Interest in space vehicle launches is a global phenomenon. I found a very interesting animated presentation created by a fellow named Lukas, who is not a native speaker of English. I don't know where he is from, but Lukas runs a blog that documents many space vehicle launches. He produced an excellent animation with a very well done and extremely concise and informative narration track for the GPS IIF-12 launch. This 3-minute 40-second presentation is highly recommended for viewing. You can find it at

https://www.youtube.com/watch?v=IdU5n7nqHVY

Also on youTube.com I found several replays of the GPS IIF-12 launch webcast from ULA. The longest one is I found is available at

https://www.youtube.com/watch?v=UdqpmfgfwhI

The above is watermarked twice, once with the original ULA watermark and then a second watermark from the media outlet providing the replay. I watched it via the youTube app on my Apple TV on my HD display. The pictures sent from the rocket itself are the most interesting. Some day I must get to Florida to see one of these Atlas V launches. It looks like it would make a good show.

The webcast usually only covers the launch for about 30-minutes into the flight, to the point of Centaur main engine cut-off (MECO). The spacecraft goes into a coasting phase for several hours until its elliptical transfer orbit reaches apogee. At that point the Centaur main engine is ignited for a second burn to sustain the spacecraft in a circular orbit at that altitude, about 12,300-miles.

A shorter version of just the liftoff and initial ascent up to booster engine cut-off (BECO) is found at

https://www.youtube.com/watch?v=F8fssipuwm4

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Re: Oldest GPS Satellite To Be Retired

Postby jimh » Thu Mar 17, 2016 1:49 pm

The recently launched GPS IIF-12 satellite was put into active service in mid-February 2016. It should now be received as PRN32 by your GPS L-1 C/A receiver. Look for it to be in range by checking at http://www.nstb.tc.faa.gov/rt_waassatellitestatus.htm

The launch of this final GPS IIF satellite concludes a very active period of GPS satellite launches; there were six launches in just 18-months. A rather long period of no new launches is anticipated as we await the delivery of the first space vehicle in the GPS III series, as well as a determination of which contractor will provide the launch services.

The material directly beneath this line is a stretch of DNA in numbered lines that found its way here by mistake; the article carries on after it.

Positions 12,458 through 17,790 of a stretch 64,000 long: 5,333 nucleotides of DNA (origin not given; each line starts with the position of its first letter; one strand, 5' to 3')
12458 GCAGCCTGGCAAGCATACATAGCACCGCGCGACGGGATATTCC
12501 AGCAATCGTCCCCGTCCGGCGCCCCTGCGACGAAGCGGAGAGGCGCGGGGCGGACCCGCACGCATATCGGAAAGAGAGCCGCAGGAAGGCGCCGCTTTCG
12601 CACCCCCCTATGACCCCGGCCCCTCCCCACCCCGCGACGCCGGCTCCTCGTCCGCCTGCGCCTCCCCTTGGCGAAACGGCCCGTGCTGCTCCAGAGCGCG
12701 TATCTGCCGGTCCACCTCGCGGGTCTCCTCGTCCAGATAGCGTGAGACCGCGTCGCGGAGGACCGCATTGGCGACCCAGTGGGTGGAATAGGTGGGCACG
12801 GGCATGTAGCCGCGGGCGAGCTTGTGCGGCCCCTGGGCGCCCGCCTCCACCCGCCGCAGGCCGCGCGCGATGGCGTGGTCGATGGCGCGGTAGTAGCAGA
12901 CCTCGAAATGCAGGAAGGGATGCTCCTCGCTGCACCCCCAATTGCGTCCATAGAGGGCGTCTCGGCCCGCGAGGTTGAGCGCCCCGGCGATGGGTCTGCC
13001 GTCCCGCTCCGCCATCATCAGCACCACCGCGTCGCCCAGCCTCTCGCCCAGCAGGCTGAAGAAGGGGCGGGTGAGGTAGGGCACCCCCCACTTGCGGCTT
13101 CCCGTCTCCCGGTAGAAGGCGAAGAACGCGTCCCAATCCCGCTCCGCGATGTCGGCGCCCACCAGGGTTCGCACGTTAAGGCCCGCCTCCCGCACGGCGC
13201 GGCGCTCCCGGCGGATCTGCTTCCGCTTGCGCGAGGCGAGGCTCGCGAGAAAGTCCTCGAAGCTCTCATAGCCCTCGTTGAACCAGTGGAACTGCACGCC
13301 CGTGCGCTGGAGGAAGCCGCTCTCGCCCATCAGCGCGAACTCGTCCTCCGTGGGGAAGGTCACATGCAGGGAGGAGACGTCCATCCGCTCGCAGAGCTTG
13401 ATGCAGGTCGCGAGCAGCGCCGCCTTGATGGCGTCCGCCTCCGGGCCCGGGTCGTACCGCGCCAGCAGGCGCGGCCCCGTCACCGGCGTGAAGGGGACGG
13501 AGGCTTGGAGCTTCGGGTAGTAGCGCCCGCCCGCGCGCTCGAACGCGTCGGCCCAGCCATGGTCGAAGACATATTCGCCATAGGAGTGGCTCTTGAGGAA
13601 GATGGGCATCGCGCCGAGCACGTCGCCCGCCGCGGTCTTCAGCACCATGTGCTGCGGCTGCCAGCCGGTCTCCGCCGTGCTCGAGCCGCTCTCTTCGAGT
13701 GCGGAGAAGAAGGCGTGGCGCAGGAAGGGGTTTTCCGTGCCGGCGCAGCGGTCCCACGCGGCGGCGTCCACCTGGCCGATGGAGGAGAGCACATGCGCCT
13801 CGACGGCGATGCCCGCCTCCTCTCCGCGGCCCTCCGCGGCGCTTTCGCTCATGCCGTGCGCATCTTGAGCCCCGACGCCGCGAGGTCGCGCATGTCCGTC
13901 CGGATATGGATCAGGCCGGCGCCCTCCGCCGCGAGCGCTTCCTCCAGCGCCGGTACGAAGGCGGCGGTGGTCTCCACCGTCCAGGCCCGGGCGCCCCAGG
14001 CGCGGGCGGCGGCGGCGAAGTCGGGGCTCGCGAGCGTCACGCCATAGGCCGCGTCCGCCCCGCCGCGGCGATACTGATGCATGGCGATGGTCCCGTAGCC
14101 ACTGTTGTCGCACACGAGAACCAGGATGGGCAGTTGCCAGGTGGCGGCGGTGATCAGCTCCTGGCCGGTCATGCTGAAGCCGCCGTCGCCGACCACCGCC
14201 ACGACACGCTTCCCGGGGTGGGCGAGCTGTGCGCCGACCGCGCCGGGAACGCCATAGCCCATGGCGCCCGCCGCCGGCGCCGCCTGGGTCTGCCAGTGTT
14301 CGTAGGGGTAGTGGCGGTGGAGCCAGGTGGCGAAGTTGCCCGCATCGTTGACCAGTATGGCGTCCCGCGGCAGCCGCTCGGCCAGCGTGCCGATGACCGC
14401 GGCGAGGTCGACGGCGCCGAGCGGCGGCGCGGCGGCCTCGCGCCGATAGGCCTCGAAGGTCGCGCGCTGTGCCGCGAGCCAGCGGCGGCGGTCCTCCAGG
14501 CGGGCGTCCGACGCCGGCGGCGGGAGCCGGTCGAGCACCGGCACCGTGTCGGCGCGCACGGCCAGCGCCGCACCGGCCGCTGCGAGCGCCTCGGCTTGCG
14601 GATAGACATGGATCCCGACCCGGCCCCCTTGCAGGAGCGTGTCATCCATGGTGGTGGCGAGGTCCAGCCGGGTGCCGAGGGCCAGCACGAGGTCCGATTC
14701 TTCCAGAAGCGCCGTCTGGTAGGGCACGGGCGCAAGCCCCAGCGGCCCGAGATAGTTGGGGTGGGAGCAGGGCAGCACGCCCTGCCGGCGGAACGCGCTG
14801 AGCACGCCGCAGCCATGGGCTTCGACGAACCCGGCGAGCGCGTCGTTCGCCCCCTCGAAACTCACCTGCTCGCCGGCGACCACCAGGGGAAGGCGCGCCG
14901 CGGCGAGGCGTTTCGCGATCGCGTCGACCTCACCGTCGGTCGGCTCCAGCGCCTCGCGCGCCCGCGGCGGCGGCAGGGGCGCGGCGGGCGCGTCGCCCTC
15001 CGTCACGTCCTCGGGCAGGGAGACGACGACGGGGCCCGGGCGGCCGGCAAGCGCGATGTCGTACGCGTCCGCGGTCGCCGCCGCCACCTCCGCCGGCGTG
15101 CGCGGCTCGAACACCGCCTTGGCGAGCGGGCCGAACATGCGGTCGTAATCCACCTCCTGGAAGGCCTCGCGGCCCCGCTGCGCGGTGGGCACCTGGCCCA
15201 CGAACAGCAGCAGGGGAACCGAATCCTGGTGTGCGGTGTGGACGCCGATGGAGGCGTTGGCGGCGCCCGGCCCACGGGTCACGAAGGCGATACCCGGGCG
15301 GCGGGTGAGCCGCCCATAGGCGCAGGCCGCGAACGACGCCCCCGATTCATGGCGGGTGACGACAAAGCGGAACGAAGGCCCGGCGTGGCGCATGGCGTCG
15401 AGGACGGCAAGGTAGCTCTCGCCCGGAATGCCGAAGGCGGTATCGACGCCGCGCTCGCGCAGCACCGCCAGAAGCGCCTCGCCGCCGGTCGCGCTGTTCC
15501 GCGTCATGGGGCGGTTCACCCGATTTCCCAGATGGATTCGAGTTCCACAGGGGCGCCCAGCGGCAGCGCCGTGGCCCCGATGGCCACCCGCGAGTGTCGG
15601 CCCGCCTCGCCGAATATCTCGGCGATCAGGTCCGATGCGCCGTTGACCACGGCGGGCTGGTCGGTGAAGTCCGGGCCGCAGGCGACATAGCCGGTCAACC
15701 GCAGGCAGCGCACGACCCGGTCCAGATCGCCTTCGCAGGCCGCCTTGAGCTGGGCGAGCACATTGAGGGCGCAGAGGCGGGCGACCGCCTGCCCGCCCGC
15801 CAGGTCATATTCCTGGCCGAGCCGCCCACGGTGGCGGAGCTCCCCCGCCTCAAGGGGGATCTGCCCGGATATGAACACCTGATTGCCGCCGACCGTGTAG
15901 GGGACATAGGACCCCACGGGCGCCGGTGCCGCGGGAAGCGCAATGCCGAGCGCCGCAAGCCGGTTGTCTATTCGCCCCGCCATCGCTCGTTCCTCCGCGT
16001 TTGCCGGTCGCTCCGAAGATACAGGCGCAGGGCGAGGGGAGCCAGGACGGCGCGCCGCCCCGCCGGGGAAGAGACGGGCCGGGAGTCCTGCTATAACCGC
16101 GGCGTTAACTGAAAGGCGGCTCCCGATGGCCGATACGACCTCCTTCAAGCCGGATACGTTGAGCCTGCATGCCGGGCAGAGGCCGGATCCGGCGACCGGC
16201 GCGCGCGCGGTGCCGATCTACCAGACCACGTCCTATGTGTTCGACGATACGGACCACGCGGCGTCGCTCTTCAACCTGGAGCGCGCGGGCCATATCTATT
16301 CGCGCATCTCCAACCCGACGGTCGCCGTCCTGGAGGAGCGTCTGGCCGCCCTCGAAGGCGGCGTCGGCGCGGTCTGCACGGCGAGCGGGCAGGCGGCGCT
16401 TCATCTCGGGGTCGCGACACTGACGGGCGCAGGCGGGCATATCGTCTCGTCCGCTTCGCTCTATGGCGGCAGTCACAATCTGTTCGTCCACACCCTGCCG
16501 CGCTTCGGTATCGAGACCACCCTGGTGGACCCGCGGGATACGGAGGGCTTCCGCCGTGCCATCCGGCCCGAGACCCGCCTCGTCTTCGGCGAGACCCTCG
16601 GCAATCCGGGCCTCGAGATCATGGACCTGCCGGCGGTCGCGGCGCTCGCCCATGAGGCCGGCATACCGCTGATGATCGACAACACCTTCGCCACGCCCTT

The oldest satellite in service, SVN23, caused quite a stir in the GPS timing community on January 26, 2016. As Dylan Thomas wrote many years ago, maybe SVN 23 decided to "not go gentile into that good night."

When SVN23 was removed from the GPS constellation, a timing error of 13-microseconds was very curiously broadcast by 15 GPS satellites. The 13-microsecond error is said to have triggered thousands of warnings across the globe on systems that use high-precision time-keeping based on GPS time data. The cause of the error was traced to a problem in the ground software used to control legacy satellite's L-band signals.

CHRONOS TECHNOLOGY is reporting that some 100 users of its timing equipment in more than 50 countries continued to have problems for two days after the brief time error transmission occurred. More at

http://www.chronos.co.uk/index.php/en/r ... 6-jan-2016

This minor incident is a good example of the extraordinary influence of GPS technology on global time keeping. An error of 13-microseconds is astonishing small yet its effects were similarly astonishing in their wide ranging influence. While boaters tend to use GPS for navigation and position finding, time-keeping is another major global use for the signals.